News and Press Releases


February 18, 2009

JAMES R. KNOX, age 50, of Allyn, Washington, entered a plea of guilty today in Federal Court in Tacoma to the charge of bank robbery. Sentencing will occur before Judge Benjamin Settle on May 18, 2009. KNOX faces a maximum term of 20 years of imprisonment, a fine of $250,000 and various other terms and conditions.

Court papers indicate KNOX robbed the Kitsap Bank in Gig Harbor on October 30, 2008. He wore a mask, a hooded sweatshirt, a bicycle helmet and carried a backpack. Upon entering the bank KNOX yelled it was a robbery and rushed around the counter confronting a young, and pregnant, teller. KNOX demanded money and when the teller was not sufficiently speedy, KNOX put his hand in his pocket and gestured as though he had a gun. He moved on to a second teller and made the same gestures. KNOX fled with about $12,000 and escaped the scene on a bicycle. He rode a short distance to a car. Apparently unknown to KNOX, among the items he took from the bank was a GPS transmitter which the police then used to track his movements. A chase quickly commenced through many neighborhoods in Tacoma with KNOX driving his 1991 Cutlass at speeds up to 105 miles per hour. He eventually abandoned the car near the junction of I-5 and the Puyallup river. From there KNOX escaped on foot eastbound along railroad tracks but still in possession of the tracking device. He was found hiding in some bushes. By that time KNOX’s location was established. He was being watched by a Department of Transportation camera and a KIRO News helicopter filming the events. When arrested much of the money was on his person. A search of KNOX’s car produced the bicycle, helmet, clothes and mask all as depicted on the bank’s video surveillance cameras.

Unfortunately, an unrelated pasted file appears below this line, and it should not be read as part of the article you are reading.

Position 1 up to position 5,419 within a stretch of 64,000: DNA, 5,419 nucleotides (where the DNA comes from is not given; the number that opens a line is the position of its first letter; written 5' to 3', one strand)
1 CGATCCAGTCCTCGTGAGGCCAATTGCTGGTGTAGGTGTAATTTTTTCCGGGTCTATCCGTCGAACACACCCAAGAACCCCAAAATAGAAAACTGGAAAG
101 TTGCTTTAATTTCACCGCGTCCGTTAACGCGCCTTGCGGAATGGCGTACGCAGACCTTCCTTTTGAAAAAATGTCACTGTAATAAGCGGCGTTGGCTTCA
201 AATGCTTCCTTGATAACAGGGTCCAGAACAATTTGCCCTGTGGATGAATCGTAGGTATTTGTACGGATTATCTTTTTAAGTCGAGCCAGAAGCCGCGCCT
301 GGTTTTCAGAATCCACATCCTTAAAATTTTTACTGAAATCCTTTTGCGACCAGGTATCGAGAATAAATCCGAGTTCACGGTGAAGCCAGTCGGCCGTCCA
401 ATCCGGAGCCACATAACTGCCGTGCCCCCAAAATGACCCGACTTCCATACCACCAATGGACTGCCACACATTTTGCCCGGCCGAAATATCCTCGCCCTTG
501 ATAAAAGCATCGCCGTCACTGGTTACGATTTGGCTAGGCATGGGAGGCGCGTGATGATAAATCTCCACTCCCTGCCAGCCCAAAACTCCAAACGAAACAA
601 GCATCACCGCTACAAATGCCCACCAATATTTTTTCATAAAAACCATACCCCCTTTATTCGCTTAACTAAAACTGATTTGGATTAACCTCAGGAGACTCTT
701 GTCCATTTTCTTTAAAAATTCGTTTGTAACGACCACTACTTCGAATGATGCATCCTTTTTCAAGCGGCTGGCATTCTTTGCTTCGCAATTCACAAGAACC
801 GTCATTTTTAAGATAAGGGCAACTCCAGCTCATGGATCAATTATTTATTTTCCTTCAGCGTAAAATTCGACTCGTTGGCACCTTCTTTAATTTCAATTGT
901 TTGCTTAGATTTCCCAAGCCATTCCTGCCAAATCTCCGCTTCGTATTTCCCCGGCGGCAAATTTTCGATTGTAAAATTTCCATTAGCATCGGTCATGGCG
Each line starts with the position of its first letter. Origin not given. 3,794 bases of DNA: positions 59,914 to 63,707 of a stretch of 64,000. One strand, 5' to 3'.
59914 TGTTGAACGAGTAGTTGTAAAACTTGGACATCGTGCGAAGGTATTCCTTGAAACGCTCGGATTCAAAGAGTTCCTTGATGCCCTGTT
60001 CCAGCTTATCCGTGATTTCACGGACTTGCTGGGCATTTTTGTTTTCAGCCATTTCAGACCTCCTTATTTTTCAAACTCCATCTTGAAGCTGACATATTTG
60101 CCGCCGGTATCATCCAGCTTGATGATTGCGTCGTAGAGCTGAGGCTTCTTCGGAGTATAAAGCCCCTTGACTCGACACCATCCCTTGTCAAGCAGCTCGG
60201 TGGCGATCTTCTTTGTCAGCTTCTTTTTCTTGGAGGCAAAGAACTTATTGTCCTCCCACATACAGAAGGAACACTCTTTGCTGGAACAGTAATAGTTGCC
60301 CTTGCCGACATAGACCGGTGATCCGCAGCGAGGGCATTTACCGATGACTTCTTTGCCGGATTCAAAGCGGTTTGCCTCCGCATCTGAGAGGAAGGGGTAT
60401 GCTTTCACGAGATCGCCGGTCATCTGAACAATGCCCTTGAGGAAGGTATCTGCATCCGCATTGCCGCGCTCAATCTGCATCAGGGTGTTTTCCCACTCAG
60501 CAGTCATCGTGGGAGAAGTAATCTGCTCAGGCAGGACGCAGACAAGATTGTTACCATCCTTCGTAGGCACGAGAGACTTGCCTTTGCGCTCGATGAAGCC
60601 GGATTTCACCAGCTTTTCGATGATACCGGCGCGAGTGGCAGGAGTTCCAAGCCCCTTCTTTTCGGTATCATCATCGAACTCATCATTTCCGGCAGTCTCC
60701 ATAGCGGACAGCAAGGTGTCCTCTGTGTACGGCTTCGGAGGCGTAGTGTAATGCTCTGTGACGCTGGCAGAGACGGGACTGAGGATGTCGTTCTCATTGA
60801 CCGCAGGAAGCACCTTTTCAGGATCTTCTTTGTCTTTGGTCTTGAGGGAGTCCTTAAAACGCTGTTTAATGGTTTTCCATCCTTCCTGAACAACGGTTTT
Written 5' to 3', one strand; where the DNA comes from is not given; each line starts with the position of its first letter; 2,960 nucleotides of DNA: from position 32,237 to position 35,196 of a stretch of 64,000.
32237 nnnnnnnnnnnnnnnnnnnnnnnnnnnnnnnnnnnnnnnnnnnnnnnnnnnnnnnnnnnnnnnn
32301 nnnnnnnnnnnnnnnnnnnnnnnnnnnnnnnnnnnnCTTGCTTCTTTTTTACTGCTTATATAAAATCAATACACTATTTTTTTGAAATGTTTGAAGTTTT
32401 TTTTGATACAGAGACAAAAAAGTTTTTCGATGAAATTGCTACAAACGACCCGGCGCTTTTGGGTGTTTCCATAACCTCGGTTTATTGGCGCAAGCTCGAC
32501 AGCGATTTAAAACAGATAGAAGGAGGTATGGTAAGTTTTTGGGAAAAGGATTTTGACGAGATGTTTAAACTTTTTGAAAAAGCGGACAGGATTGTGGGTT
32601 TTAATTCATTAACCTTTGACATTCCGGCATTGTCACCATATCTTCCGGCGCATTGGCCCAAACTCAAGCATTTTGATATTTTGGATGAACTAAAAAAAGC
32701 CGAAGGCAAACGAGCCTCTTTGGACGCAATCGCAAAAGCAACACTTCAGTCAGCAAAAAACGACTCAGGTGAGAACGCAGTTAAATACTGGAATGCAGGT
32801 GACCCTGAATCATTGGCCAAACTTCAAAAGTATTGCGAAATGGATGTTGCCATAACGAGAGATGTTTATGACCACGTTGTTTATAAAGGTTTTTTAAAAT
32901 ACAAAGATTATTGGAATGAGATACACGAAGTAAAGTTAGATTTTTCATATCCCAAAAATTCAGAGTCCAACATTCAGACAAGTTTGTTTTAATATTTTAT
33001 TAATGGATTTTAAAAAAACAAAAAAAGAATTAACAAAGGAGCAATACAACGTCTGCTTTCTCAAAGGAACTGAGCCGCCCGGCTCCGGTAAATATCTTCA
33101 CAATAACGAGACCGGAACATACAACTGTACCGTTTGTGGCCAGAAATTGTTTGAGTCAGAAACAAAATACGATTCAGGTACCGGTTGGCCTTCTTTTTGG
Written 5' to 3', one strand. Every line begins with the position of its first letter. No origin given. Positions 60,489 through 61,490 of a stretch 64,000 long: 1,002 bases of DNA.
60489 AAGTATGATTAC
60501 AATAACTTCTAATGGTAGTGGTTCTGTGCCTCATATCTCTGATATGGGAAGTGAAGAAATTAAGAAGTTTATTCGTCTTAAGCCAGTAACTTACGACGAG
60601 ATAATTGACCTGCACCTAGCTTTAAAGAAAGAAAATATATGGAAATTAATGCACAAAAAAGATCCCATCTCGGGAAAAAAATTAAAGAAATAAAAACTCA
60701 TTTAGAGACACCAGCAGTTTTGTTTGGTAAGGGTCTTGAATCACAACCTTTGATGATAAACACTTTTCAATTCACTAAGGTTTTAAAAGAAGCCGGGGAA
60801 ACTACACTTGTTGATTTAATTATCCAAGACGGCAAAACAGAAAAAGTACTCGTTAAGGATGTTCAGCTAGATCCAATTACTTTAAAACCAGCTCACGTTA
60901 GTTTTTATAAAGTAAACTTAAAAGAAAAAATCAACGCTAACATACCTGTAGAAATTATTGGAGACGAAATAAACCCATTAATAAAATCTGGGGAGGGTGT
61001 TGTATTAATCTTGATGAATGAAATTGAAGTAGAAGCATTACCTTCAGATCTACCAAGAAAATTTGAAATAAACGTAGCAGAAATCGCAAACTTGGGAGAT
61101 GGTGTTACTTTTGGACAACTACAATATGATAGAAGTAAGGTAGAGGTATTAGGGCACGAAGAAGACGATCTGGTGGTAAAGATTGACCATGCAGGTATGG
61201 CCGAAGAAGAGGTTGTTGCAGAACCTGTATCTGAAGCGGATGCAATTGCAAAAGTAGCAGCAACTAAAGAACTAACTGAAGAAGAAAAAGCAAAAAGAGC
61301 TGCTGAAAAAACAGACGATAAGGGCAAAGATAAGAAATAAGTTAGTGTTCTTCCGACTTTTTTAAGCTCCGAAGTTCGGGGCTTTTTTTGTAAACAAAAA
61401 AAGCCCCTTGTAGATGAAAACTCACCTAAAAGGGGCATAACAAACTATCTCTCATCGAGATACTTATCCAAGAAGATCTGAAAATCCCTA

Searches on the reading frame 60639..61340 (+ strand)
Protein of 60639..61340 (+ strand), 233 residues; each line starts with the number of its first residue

This is KNOX’s sixth bank robbery. He committed two robberies in 1988 and three more in 1999. Those federal convictions resulted in sentences totaling more than 20 years. KNOX had been out of custody on the 1999 matter only 10 days when he committed the Kitsap Bank robbery. KNOX robbed that same bank in 1999. When he is sentenced in May the government will argue KNOX is a career offender and subject to a much higher sentencing range than would otherwise apply.

The case was investigated by the Tacoma Office of the Federal Bureau of Investigation and prosecuted by Special Assistant United States Attorney Diane Clarkson and Assistant United States Attorney Kurt Hermanns.

For additional information contact Emily Langlie, Public Affairs Officer for the United States Attorney’s Office, at 206-553-4110.

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